- I AM A SHINING KNIGHT AND WILL SAVE YOU AND YOUR PEOPLE!
- I am a funny guy, I have a joke, you like jokes?
- Pay me or I break you.
- I’m going to kill you now, screwing up this entire section and forcing a reload.
This happens every time you speak with someone. If you decide what kind of character you want, you can mostly just spam 1,2,or 3 on your keyboard and skip through the game. The finale of the game makes so little sense within the context of Baldur’s Gate 2 that it’s better to just chalk this up as a fever dream your character suffered in Irenicus’ dungeon.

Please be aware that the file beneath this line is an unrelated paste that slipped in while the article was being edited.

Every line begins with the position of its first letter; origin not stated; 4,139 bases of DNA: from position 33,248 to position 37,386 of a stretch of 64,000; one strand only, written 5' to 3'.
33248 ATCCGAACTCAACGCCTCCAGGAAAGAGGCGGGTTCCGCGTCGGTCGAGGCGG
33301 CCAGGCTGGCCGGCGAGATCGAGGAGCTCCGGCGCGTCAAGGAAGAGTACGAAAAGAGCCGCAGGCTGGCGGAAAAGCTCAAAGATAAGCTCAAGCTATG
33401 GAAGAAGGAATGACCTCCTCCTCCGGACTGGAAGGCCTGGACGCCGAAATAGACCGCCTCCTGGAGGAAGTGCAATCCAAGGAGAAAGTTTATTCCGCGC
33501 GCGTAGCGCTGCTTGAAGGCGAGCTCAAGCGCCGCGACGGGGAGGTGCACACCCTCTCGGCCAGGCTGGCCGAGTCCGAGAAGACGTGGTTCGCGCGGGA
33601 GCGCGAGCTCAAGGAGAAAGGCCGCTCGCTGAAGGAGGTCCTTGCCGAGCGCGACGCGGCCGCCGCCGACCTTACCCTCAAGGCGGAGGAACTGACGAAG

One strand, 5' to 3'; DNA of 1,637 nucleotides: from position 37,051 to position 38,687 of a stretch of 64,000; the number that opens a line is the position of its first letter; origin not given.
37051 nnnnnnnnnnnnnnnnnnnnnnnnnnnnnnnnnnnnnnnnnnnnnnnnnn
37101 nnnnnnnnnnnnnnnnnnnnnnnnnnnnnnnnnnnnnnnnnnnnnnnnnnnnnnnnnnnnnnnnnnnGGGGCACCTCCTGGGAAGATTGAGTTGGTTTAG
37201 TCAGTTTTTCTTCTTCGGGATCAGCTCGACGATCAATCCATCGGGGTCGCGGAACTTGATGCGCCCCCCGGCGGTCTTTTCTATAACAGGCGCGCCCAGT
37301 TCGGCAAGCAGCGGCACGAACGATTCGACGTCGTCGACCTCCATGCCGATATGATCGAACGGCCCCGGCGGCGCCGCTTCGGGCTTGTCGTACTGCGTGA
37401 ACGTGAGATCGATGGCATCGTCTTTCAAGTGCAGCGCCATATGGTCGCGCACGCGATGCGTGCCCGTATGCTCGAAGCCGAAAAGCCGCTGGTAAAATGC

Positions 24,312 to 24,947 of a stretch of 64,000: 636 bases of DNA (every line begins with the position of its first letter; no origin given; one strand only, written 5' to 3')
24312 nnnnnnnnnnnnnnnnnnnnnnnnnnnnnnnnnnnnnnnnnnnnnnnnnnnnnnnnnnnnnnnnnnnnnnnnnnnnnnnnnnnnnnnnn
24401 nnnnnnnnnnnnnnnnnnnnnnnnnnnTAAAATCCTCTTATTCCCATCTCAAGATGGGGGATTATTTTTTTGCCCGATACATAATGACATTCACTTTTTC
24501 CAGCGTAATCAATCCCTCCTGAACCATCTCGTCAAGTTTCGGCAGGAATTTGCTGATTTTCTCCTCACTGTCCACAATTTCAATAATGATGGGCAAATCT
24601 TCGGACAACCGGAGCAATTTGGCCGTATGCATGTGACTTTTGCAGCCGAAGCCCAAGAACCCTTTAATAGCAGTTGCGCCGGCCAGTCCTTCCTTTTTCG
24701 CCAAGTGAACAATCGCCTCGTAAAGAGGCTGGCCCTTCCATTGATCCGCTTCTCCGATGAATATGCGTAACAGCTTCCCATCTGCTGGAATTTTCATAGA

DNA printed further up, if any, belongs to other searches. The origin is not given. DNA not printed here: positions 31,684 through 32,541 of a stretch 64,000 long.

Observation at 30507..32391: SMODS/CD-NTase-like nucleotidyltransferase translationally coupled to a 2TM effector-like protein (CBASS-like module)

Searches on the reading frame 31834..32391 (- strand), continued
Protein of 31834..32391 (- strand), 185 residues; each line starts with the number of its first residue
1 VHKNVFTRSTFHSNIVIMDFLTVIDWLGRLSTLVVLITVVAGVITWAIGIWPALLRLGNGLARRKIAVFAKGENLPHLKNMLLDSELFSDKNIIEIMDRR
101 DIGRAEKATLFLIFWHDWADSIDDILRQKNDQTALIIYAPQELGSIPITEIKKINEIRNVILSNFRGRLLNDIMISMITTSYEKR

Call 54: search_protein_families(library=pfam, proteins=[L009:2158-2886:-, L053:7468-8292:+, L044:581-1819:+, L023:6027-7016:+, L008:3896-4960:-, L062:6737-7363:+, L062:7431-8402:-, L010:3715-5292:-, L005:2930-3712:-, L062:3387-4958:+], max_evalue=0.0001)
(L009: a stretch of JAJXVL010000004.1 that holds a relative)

Even if the writing were better, Dragonspear is still something of a mess. Working off of an improved version of the engine, the game is now able to render more NPCs on screen, and it uses this to make crowded areas like the streets of Baldur’s Gate seem actually crowded. The effect looks cool and really works to sell the scene, until you realize that this has completely ruined the game’s already spotty path-finding AI, making it an absolute chore to move around and a nightmare to identify your party in a sea of faces. It also contains several battle scenes, which handle like a hot mess when there’s dozens of weak NPCs clashing and loot drops littering the field. If there’s something you want to actually take when the fight is done, you’ll need to dig through a mountain of useless garbage to get to it, and trying to keep track of your party during these scenes is nearly impossible.